In "Temptation Island," for example, dating couples travel to an exotic locale, go on dates with sexy singles and are separated from their significant others until the final day of their stay.

"Most of these reality TV shows are about winning by hook or crook," he said. "I'm not a prude. I have four little girls. I don't think it will make them better people or better mothers or better wives or better employees."

Josephson also mentioned athletic scandals at major universities, including the story of Iowa State basketball coach Larry Eustachy, who resigned last year after photos showed him partying with young women in Columbia, Mo.

At another Big 12 school, the University of Colorado's legal fees in its football recruiting and sex scandal have exceeded $1 million.

Coach Gary Barnett was suspended during the off-season amid allegations the program used sex and alcohol to lure recruits. He later was reinstated. The troubles began earlier this year with a scandal that painted Colorado as an out-of-control campus where women get raped by football players and sex and alcohol are part of the recruiting process.

"If you had a daughter in college and she called home and said, 'Dad I'm dating someone on the football team,' would your heart soar or sink?" Josephson asked. "I would worry more, not less, if my daughter were dating a Division 1 athlete."

He stressed that he did not want to overgeneralize and that he did not think all athletes were bad.

"The primary role of universities is not to produce winning sports teams," Josephson said. "When the obsession with winning becomes so great that other duties are sacrificed-- building character, modeling of highest integrity ... then the university is betraying its responsibility."

And then there are the numerous and increasing examples of business fraud.

Belo Corp. announced recently it had overstated circulation numbers at The Dallas Morning News. The Chicago Sun-Times' parent announced it inflated the paper's circulation figures for several years. Chicago-based Tribune Co. said circulation had been inflated at Newsday, its New York tabloid, and Hoy, a Spanish-language daily in New York.

With inflated circulation, the newspapers were "charging more money for their advertising than they had the right to," Josephson said.

"When money's at stake, it seems like a lot of people throw their morality out the window," he said. "If it even pervades our watchdogs, we've got to be concerned."

-- Journal-World wire services contributed information to this story.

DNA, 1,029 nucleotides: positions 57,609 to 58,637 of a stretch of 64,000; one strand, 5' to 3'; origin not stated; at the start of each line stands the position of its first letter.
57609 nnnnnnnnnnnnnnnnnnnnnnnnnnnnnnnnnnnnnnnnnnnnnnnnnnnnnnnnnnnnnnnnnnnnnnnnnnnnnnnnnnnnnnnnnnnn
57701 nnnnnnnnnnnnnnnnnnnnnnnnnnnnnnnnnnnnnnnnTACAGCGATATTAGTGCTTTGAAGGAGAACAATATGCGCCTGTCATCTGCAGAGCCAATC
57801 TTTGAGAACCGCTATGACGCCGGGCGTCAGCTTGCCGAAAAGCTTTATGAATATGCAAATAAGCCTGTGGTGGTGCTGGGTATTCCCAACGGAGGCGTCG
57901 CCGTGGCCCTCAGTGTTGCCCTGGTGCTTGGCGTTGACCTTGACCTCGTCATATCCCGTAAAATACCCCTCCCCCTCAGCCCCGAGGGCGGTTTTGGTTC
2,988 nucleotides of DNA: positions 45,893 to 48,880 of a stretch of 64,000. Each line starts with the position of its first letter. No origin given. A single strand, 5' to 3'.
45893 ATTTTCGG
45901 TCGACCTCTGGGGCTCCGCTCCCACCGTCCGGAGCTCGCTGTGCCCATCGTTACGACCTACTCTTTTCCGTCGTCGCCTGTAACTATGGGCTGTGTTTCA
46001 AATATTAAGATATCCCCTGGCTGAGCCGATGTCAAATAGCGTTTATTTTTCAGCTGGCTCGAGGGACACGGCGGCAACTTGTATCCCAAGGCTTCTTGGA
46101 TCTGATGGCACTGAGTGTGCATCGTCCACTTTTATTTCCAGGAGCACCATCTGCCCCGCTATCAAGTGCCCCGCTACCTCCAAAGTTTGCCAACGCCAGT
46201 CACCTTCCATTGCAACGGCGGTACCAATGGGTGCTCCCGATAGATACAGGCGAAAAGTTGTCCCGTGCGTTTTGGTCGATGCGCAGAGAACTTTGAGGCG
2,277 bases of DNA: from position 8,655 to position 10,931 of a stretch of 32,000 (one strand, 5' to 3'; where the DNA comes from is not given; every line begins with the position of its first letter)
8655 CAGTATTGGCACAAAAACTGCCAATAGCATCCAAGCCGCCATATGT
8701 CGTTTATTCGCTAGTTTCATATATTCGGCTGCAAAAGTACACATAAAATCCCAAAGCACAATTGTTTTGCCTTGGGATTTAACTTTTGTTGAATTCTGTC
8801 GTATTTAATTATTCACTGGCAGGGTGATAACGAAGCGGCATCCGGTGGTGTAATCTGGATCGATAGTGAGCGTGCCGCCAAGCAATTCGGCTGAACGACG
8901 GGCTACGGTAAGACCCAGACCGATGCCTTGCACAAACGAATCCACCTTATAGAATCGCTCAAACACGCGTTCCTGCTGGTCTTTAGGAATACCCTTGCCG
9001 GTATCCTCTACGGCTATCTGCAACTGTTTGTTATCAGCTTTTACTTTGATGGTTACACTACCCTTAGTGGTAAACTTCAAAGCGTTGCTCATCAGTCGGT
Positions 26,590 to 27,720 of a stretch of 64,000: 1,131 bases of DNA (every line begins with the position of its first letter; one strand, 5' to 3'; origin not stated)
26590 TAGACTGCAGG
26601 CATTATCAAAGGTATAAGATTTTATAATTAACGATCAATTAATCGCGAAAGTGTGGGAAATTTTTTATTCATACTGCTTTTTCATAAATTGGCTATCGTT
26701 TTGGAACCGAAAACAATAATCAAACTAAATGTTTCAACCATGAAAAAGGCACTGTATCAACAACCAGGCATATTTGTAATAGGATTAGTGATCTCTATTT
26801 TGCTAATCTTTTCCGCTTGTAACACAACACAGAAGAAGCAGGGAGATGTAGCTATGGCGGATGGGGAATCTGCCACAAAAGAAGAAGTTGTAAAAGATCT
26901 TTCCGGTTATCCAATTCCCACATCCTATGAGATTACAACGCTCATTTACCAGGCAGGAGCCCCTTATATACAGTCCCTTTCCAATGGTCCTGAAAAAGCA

Gov. Kathleen Sebelius, a Democrat, was elected two years ago as the 44th governor of Kansas. She was born in Cincinnati, the daughter of former Ohio Gov. John Gilligan. She graduated from Trinity College in Washington, D.C., and Kansas University. She served in the Kansas House of Representatives from 1987 to 1994. In 1994, she was elected insurance commissioner, serving two terms.County Commissioner Bob Johnson has lived in Douglas County for more than 30 years. He is retired from Charlton Manley insurance in Lawrence. He has served on the boards of many Douglas County organizations, including the Lawrence Memorial Hospital board of trustees, Lawrence Chamber of Commerce board of directors and Bert Nash Community Mental Health Center governing board.Tenth U.S. Circuit Court of Appeals Chief Judge Deanell Reece Tacha was born in Goodland. She received a bachelor's degree from Kansas University and a juris doctorate from the University of Michigan Law School. She has worked in private practice in Washington, D.C., and Concordia. She served on the faculty of the KU School of Law for 11 years and is a member of the U.S. Sentencing Commission.Lawrence Memorial Hospital president and CEO Gene Meyer graduated from high school in Kansas City, Mo. He earned bachelor's and master's degrees in business administration from Rockhurst College in Kansas City and teaches in the health sciences administration program at Webster University in Kansas City. He was previously senior executive office for St. Luke's South, a hospital in suburban Johnson County. He was named CEO of LMH in 1997.The Rev. Leo Barbee Jr. is pastor of Victory Bible Church, 1942 Mass., and a longtime leader in Lawrence's black community.KU Chancellor Robert Hemenway was born in Iowa and graduated from high school in Hastings, Neb. He received a bachelor's degree in English from the University of Nebraska at Omaha and a doctorate in English from Kent State University in Ohio. He teaches an undergraduate English class at KU most semesters and came to KU as chancellor in 1995. He is chairman of the NCAA Division I board of directors. He also serves on the boards of the American Council on Education and the National Association of State Universities and Land-Grant Colleges.KU men's basketball head coach Bill Self is from Edmond, Okla. He received a bachelor's degree in business and a master's degree in athletic administration from Oklahoma State University. Self came to Lawrence from the University of Illinois, where he guided the Fighting Illini in three seasons to two Big 10 regular-season championships, a Big 10 tournament title and three straight appearances in the NCAA Tournament. The Jayhawks won the top spot for the 2004-05 basketball season in the ESPN/USA Today coaches poll released Thursday.State Rep. Kenny Wilk was born and raised in Leavenworth County and lives in Lansing. He attended Rockhurst College and Baker University. He is a commercial sales executive at Hallmark Cards Inc. Wilk was elected to the Kansas House of Representatives in 1992 and represents the 42nd District in Leavenworth County. He is chairman of the House Economic Development Committee and past chairman of the House Appropriations Committee, the Kansas 2000 Select Committee and the Legislative Budget Committee.William Docking was appointed to the Kansas Board of Regents in 1995. Born in Lawrence and raised in Arkansas City, Docking moved to Topeka during high school when his father, Robert Docking, was elected governor. Docking received a Bachelor of Arts degree from KU. He also received a master's in business administration and a law degree from KU. He lives in Arkansas City and is chairman, president and chief executive officer of Union State Bank.Joan Hunt, KU School of Medicine senior associate dean for research and graduate education, was raised in Paola. She received an A.B. degree from KU in bacteriology. After raising her family, she returned to graduate school and received her doctorate in immunology from KU. She is an internationally recognized expert in reproductive immunology with studies on uterine immune cells as well as genetic, cellular and immunological aspects of fetal-placental-maternal interactions. She is associate director of the Kansas Reproductive Sciences Center.Kansas Board of Regents president and CEO Reginald Robinson earned his undergraduate and law degrees from KU, where he was student body vice president. Between college and law school, he served four years in the U.S. Army. Before his appointment as Board of Regents CEO, he served jointly as chief of staff to KU Chancellor Robert Hemenway and as a visiting associate professor in the School of Law. He also has served as deputy associate attorney general of the United States, where he was a key adviser to the associate attorney general on environmental, civil rights and justice matters.